Developers just hate developing for BlackBerry 's BlackBerry operating system, according to a Chicago-area developer who kicks off our inaugural OS complaints and compliments column.
Longtime mobile developer Uki Dominque Lucas says the consensus is that building for BlackBerry is difficult thanks to its Java format and that the C-level-executive, email-only user demographics are less than desirable.
"Right now, developers only develop for BlackBerry if they have to -- if they are forced to," Lucas says. "The perception of it has to change."
Granted, Lucas is also the head of Chicago Android, an Android training and development community, but he's been a developer long before he was an Android fanboy. He's also developed for iPhone, RIM, and WebOS, and his 12-year history in the industry has led him to place his bets on Android.
Android has its fair share of issues, Lucas admits, but he doesn't think fragmentation is one of them. It fosters competition and the more competition, the more money to go around, he says. It inspires a classic case of "Jones syndrome" amongst developers.
Frag Watch: It appears Google's software savior could experience even further fragmentation in China where former Google China president Kai-Fu Lee announced plans to launch an Android-based OS, dubbed Tapas. Developed for the China market, it will be coming to smartphones within the next few weeks, featuring such region-specific features as a media player app for karaoke and an e-reader app optimized for reading whilst on the subway.
Fart-free iPhones:Apple Inc. (Nasdaq: AAPL), for the first time, has released guidelines to help developers through its complicated review process, and the gist of it is: Apps have to be useful, high quality, and can't be offensive. No more farting apps, Apple says.
Prepping Windows Phone 7: The new Microsoft Corp. (Nasdaq: MSFT) operating system will be making its market debut in NYC on Oct. 11, according to Pocket-lint, citing multiple unnamed sources. Handsets will follow soon thereafter.
We know that all four Tier 1 wireless operators in the US will carry handsets featuring the OS, but IDC says that might not matter. The analyst firm says that Microsoft will regain some lost market share, but will still be dead last in terms of OS by 2014.
Windows Mobile's worldwide market share is 6.8 percent, but will grow to 9.8 percent of the smartphone market by 2014. Hey, at least it is growing, which is more than IDC is predicting for both RIM and the iPhone.
jdbower, User Rank: Light Beer 12/5/2012 | 4:24:08 PM
re: OS Watch: RIM Regrets & iPhone Instructions
I don't know that an Android-based RIM device is a good idea, their hardware has been typically sub-par from a performance standpoint and this would become even more apparent if they had operating system parity. A BlackBerry out of the box runs fine, but third party apps can't take advantage of the specs found in Android superphones.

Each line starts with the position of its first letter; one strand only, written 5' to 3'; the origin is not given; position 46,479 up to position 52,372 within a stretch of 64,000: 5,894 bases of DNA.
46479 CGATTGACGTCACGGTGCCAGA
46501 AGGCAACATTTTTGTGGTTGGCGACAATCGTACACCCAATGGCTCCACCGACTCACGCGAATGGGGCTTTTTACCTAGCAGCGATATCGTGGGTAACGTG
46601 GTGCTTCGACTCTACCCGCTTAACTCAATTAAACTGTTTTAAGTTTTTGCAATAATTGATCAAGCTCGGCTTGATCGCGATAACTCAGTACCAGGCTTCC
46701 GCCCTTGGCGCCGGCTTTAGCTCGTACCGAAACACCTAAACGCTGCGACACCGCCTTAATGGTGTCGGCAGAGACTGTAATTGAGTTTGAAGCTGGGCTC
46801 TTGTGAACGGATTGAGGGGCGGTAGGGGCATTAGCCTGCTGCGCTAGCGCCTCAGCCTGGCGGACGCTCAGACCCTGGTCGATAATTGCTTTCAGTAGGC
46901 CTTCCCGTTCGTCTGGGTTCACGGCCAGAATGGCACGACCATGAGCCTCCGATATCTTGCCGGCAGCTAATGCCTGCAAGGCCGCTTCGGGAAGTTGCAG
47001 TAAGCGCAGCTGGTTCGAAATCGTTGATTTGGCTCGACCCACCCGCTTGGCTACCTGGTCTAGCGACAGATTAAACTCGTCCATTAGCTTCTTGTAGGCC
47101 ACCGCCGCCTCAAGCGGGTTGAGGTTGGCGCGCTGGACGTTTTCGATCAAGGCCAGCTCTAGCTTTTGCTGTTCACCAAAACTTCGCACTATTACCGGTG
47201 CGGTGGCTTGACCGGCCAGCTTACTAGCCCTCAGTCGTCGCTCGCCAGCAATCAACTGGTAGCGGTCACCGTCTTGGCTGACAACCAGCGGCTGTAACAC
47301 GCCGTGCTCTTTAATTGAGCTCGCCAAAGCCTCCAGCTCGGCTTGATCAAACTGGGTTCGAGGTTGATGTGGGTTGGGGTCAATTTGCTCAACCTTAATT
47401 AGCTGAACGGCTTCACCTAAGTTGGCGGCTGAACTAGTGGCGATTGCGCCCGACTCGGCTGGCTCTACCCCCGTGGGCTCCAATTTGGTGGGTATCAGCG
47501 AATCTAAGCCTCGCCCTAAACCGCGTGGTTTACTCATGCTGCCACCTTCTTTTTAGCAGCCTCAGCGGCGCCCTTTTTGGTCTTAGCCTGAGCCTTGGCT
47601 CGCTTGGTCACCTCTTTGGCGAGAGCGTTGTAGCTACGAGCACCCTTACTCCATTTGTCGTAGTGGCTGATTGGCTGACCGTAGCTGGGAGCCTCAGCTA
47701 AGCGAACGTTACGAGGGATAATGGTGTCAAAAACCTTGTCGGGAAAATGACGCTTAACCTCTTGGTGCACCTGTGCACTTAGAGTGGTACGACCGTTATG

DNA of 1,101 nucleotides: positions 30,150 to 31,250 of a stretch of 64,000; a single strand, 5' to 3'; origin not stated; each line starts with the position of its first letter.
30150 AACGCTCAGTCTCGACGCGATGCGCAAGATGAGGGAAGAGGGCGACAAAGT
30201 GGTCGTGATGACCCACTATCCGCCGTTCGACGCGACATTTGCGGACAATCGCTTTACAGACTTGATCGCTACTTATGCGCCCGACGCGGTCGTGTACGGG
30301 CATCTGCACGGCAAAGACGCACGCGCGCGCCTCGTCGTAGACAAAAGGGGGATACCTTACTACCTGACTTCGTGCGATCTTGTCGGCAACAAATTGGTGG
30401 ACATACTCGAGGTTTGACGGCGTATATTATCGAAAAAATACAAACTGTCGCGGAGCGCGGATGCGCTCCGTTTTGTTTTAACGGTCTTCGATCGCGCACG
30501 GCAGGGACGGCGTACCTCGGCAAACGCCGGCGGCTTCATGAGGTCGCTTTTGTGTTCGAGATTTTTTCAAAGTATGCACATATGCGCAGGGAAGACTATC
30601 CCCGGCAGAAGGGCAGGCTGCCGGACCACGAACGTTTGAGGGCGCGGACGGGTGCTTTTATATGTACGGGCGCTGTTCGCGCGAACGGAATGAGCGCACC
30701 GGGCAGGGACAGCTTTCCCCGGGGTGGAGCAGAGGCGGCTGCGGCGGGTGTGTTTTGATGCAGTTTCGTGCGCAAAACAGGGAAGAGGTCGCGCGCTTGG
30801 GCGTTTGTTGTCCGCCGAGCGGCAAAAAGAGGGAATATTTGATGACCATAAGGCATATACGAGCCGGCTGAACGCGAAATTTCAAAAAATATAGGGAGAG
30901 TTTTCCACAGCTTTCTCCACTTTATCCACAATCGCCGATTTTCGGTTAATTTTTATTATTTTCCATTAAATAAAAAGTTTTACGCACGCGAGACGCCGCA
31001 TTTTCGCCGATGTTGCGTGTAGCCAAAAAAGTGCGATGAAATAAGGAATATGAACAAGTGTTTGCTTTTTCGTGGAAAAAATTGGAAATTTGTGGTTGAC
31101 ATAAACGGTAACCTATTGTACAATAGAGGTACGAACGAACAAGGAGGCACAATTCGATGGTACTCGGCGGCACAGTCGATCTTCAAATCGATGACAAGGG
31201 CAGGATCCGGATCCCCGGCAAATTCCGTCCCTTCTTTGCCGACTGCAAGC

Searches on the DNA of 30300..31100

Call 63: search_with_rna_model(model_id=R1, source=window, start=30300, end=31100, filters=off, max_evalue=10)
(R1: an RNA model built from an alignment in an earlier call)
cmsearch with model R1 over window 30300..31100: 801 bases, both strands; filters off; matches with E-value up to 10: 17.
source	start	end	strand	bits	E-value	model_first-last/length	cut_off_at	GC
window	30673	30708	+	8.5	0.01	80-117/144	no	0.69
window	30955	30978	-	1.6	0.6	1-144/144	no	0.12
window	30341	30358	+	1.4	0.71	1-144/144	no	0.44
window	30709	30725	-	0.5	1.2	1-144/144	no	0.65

What's more disturbing is the perception that they're compromising their typically robust security policies by cooperating with the countries who view unsnoopable traffic as a security risk. This paired with the Droid 2 and upcoming Droid Pro releases (squarely targeting RIM's corporate bastions who value said security) could lead to some interesting results in a few quarters.
I'm also curious about their release of their latest flagship on AT&T rather than a Verizon World Phone as they typically did in the past. AT&T has a habit of crippling any non-iPhone from a marketing and tech standpoint (no side-loading apps on their Android phones, for example). But Verizon is also pretty clearly in the Android camp so I guess there's no place else for RIM to go in the US market.
Maybe they'll be able to make ends meet by selling other manufacturers their biggest asset - fantastic keyboard designs!
Mark Rejhon, User Rank: Light Beer 12/5/2012 | 4:23:39 PM
re: OS Watch: RIM Regrets & iPhone Instructions
There has been two potential dark horses about RIM's performance, that will become apparent within a year:
- Most BlackBerry slowness seems to be caused by the Java Virtual Machine the devices use. Many of the processors run at the same speed as competing smartphones (i.e. BlackBerry Bold 9000 had 628 Mhz ARM), and the Storm series has a 3D GPU too, but some devices may need better chips and software. Performance may be unlocked by a software revitalization.
- RIM just purchased QNX. That's a form of UNIX. They may be pulling off an Apple-league platform revitalization (i.e. OS9->OSX, PowerPC->Intel) on time for BlackBerry OS 7.
jdbower, User Rank: Light Beer 12/5/2012 | 4:23:38 PM
re: OS Watch: RIM Regrets & iPhone Instructions
I hope you're right, Mark, I like my Tour just fine and had been hoping to replace it with a Verizon Torch but now I'm reconsidering.
I agree that RIM competes well with the mid-range phones out there today from a processor clock speed perspective, but the Torch is (or at least should have been) configured to be a high-end superphone. At ~600MHz it falls pretty short of the competition who are all in the 1GHz range. Of course, clock speed has been dead as a good CPU benchmark for ages and it's more true than ever with mobile chipsets, but the browser benchmarks on the Torch, while fantastic compared to the BBOS5 devices, are still lacking compared to the iPhone and Android 2.1 (let alone 2.2) scores.
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